Evan Marlowe’s new film Abruptio may not be everyone’s cup of tea, but for certain horror fans who take their tea extra-gory, this puppet-driven descent into insanity will be a real treat. 

“Well, I’m a huge fan of David Lynch, Buñuel, surrealism is in my blood. I like anything that kind of breaks down rules and says ‘Let’s try something new and see how that works.’ All this was kind of an experiment,” Marlowe says. 

Written by Marlowe and produced by Marlowe and his wife and partner in cinematic crime Kerry Finlayson, Abruptio features the vocal talents of horror titans Sid Haig (House of 1000 Corpses) Robert Englund (the Freddy Kreuger) and even Jordan Peele. 

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James Marsters of Buffy The Vampire Slayer fame plays Les Hackle, a man going through the motions in life, who wakes up to find a bomb has been implanted in his neck at the base of his skull. 

He knows the threat is real when he witnesses a fellow implantee lose his head for not obeying the cryptic messages commanding him to commit crimes escalating in heinousness and depravity.

And that’s the least insane event of the film. 

From the very jump, Marlowe’s vision is unnerving. He might as well be mayor of the “uncanny valley,” the place a puppet, robot, or illustration inhabits when it is human enough to be recognizable as a portrayal of a human being, and yet inhuman enough to evoke feelings of fear and anxiety. 

“As far as the aesthetics…I was telling the fabricator, really kind of maintain that puppet-y look just so it falls within that unreal valley that makes people uncomfortable when they’re looking at it,” Marlowe says.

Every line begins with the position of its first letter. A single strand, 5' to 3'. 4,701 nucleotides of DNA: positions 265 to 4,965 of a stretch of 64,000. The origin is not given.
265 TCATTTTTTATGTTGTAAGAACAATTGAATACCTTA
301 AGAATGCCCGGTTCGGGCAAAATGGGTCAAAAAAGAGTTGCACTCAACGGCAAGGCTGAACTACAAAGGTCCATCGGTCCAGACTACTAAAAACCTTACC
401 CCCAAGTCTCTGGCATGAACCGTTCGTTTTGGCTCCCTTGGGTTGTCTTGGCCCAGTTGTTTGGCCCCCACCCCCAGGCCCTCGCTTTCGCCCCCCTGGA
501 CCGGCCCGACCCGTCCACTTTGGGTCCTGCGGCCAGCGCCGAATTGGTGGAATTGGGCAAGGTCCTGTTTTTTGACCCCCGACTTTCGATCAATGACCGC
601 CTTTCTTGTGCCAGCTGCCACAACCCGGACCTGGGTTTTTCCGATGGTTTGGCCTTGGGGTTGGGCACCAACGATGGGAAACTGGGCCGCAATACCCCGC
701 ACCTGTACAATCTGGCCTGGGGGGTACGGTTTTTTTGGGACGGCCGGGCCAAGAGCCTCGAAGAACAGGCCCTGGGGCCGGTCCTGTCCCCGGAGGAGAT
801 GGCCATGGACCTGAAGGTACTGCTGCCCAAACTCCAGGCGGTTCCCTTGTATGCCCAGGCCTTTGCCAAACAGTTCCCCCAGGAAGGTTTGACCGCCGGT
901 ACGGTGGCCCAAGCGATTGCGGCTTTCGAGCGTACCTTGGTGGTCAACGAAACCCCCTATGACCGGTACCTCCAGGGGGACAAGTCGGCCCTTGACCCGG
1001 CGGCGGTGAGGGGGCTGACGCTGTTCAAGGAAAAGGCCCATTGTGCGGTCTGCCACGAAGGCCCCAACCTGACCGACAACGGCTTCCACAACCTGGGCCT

A sphincter-tightening combination of master puppetry, Crank Yankers-esque mechanics, sex doll anatomy and the lifeless eyes of the animatronic shark from Jaws, Abruptio’s puppets nonetheless somehow demand a bit of empathy. 

Chelsea, in particular, voiced by Hana Mae Lee of Pitch Perfect and the Babysitter, might be a horrifying creation of latex with eyes, but Marlowe’s script is meaty enough that actors can dig in and give soul to characters that push the rock bottom of inhumanity just a bit lower. 

Less of a gimmick, the puppets are part of the film’s central theme. As Les Hackle is controlled by outside forces and denies any moral culpability for his actions, it seems someone outside of him is pulling the strings. The more the audience is shocked by the plot twists and bonkers story developments, the more they may question reality and its hold on Les Hackle.

Hackle himself is the type of enigma that explains America’s fascination with serial killers like Edmund Kemper and Ted Bundy; the kind of nowhere man whose exceedingly unremarkable life he blames on the whims of domineering women, all while committing horrifying violence and claiming his actions are not his own, but the result of some outside force.

“I would say he’s more than just just a loser. There’s definitely some anger and hostility towards women in this character,” Marlowe says. “That was intentional because this is a person that doesn’t relate to people in general, but particularly women.”

Hackles’ violence against women may at first blush seem a manifestation of misogyny and male wish-fulfillment that has reared its ugly head in the horror genre, especially due to the use of sex dolls as part of the film’s puppetry.

Marlowe says initially the choice to use sex dolls came down to their ready availability, but as a director he wanted to comment on the type of person who is so depraved they refuse to take accountability for their choices. 

“Good filmmakers always demand their audience pay attention and participate in the process and not just be a passive recipient,” Marlowe says. 

Without being preachy, the film examines power, control and coercion in a way that forces the audience member to participate, to think critically and examine the frame, even if only for clues as to what the hell is going on in Marlowe’s insane puppet abattoir. 


Aug 26 & Aug 29

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